Capital Gains Exclusions
Determining your principal residence according to the IRS for tax purposes if you own more than one home can be interesting, However,IRS continues to change and update the rules. First, your principal residence can take many forms: conventional home, condominium, mobile home, house trailer, tenant-stockholder cooperative housing unit—even a boat, as long as it has sleeping, cooking and sanitary facilities (a bathroom), isn't that interesting?
The challenges occur when you split your time between two different homes during a year., For an example if you own a home in Cape Cod MA or Florida and the IRS says that your principal residence is the home you own and use as a residence for “a majority of the time during the year.”
But of course, there are other things to consider. For example:
1. the location of your home in relation to your where you work
2. the location where your family members live
3. the address you use on your federal and state tax returns, driver’s license, automobile registration and voter registration card.
4. the primary mailing address you use for bills and correspondence.
5/the location of your financial institution
6/.the location, of your “religious organizations and recreational clubs.”, likely because it reveals where you spend the most time.
Another challenge; one that can work in you: You can alternate the designation from residence to residence each year according to your personal tax strategies. For instance, if you own a house in Westport MA and a condo in Naples, Florida, and the condo has appreciated substantially, you’ll want to keep as much as possible of that gain tax-free through a sale.
You can do this by making your Naples Florida vacation condo your principal residence for two years running by living in it more than six months each year. That qualifies the condo for the maximum capital gains exclusion of $250,000 for single filers or $500,000 for joint filers if you choose to sell the following year.
You then alternate your Westport MA principal residence back to your house.. By living in it and using it for a majority of the time during the two years following the condo sale, it should qualify for the maximum capital gains exclusion.
Also, thanks to legislation, back in 1997, the good news is that you do not need to be concerned with replacing your residence with another home with an equal or higher purchase price within a certain time frame. No replacement residence is required now. Fixing-up expenses are no longer a factor in determining the deferred gain with respect to a principal residence. The bad news: taxpayers over age 55 are no longer eligible to exclude $125,000 of gain from the sale of a principal residence.
As for the capital gains exclusions mentioned above, they apply to one sale or exchange every two years. And the home is not required to be the principal residence when you purchase or sell, but it must meet ownership and use tests: you must have owned the residence as a principal residence for a total of at least two of the five years before the sale or exchange, and you must have occupied the residence for a total of at least two of the five years before the sale or exchange.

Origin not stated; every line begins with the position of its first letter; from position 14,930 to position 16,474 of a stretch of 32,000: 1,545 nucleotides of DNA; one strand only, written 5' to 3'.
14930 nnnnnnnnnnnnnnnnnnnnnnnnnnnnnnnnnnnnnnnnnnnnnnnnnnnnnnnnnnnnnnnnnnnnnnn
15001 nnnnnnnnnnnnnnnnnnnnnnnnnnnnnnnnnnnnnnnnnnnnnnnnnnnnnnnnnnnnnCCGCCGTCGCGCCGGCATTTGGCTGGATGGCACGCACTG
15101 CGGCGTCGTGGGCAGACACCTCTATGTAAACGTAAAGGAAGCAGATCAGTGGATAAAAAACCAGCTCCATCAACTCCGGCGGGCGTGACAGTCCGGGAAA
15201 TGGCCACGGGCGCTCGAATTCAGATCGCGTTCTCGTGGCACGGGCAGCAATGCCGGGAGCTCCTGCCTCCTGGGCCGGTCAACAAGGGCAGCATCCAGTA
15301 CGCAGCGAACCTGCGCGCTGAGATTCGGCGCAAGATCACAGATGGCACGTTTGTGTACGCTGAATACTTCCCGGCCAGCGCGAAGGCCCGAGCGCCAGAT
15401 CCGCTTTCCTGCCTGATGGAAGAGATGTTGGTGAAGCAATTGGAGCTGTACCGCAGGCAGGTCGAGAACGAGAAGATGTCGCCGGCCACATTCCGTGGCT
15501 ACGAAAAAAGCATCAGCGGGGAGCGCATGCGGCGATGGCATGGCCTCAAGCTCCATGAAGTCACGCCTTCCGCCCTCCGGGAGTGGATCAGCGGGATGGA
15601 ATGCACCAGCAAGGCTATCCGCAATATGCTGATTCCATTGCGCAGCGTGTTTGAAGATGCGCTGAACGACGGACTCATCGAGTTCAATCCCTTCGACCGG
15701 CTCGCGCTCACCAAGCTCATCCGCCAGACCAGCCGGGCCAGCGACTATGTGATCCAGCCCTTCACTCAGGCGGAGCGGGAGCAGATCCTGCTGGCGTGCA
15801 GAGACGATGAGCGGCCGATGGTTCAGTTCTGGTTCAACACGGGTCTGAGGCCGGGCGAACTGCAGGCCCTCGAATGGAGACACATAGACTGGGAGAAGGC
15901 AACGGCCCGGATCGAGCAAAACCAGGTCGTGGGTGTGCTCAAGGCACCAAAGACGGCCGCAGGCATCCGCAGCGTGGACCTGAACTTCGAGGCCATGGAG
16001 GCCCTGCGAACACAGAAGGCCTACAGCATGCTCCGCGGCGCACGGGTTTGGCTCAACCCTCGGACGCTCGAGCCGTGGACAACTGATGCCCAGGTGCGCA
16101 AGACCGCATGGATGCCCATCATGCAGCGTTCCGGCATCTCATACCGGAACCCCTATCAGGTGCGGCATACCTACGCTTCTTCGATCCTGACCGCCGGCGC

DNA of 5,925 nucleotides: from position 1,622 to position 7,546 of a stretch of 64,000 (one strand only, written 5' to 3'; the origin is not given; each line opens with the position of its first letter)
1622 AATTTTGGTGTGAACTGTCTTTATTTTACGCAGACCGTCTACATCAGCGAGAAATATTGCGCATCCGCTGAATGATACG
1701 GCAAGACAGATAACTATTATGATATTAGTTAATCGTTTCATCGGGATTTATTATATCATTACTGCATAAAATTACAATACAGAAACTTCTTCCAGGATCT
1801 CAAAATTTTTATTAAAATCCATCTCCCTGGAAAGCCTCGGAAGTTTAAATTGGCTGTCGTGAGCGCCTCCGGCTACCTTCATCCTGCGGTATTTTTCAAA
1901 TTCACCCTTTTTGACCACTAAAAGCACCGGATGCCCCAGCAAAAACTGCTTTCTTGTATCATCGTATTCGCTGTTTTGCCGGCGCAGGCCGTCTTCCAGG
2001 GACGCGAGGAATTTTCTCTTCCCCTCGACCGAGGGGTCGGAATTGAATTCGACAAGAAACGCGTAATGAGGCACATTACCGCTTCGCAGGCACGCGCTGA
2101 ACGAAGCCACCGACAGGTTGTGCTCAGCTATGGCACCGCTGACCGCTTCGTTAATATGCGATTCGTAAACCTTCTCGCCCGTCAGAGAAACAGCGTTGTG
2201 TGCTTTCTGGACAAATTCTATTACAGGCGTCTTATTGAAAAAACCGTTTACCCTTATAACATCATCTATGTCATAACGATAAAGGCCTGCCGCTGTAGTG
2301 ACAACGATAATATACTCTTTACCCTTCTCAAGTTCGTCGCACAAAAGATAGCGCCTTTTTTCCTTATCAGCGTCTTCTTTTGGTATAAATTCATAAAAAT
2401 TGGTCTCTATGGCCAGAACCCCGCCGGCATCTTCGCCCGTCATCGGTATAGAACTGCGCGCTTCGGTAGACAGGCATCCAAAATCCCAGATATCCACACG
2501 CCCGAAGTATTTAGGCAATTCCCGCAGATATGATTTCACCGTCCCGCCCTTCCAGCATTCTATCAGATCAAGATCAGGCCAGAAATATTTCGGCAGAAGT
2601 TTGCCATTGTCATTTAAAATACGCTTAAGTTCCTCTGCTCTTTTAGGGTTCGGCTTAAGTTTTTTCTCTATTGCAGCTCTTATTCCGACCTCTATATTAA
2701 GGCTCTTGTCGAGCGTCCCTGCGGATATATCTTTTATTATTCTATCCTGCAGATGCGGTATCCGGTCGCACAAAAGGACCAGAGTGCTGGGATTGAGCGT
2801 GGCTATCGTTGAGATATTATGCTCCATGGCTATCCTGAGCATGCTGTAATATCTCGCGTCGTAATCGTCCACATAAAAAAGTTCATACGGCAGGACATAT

For married people, filing a joint tax return will qualify for the $500,000 exclusion on the joint return provided either spouse meets the ownership test, both spouses meet the use test and neither spouse is ineligible for exclusion because he or she made a sale of exchange of a residency within the last two years. For those marrieds who don’t qualify for the $500,000 exclusion, they may still use the $250,000 exclusion, or a prorated exclusion, if either spouse meets the ownership and use requirements.
Widowed spouses selling their residence typically are only eligible for the $250,000 exclusion on their tax returns filed as a single person, surviving spouse, or head of household. However, they may be eligible for the $500,000 exclusion if the residence is sold during the year of the death of spouse, provided the sale is reported on a final joint return.
If a taxpayers do not meet the ownership or residence requirements, a pro-rata amount of the $250,000 or $500,000 exclusion applies if the sale or exchange is due to a change in place of employment, health, or unforeseen circumstances. The amount of the available exclusion is equal to $250,000 or $500,000 multiplied by a fraction equal to the shorter of the number of months of the total of periods during which the ownership and use requirements were met during the five-year period ending on the date of sale, or the period after the date of the most recent sale or exchange to which the exclusion applied divided by 24 months.
When we look at capital gains and investment property, you will pay capital gains when you sell the property unless you transact using a 1031 exchange. This is another blog for another day.
Disclaimer: Lori Lincoln and Keller Williams are not accountants, so please seek the advice of an accountant or attorney or financial professional prior to making any financial decision.
We are always available to help you with any questions you have about real estate, so please feel free to contact us: text, or call 508-878-0917. email: email@example.com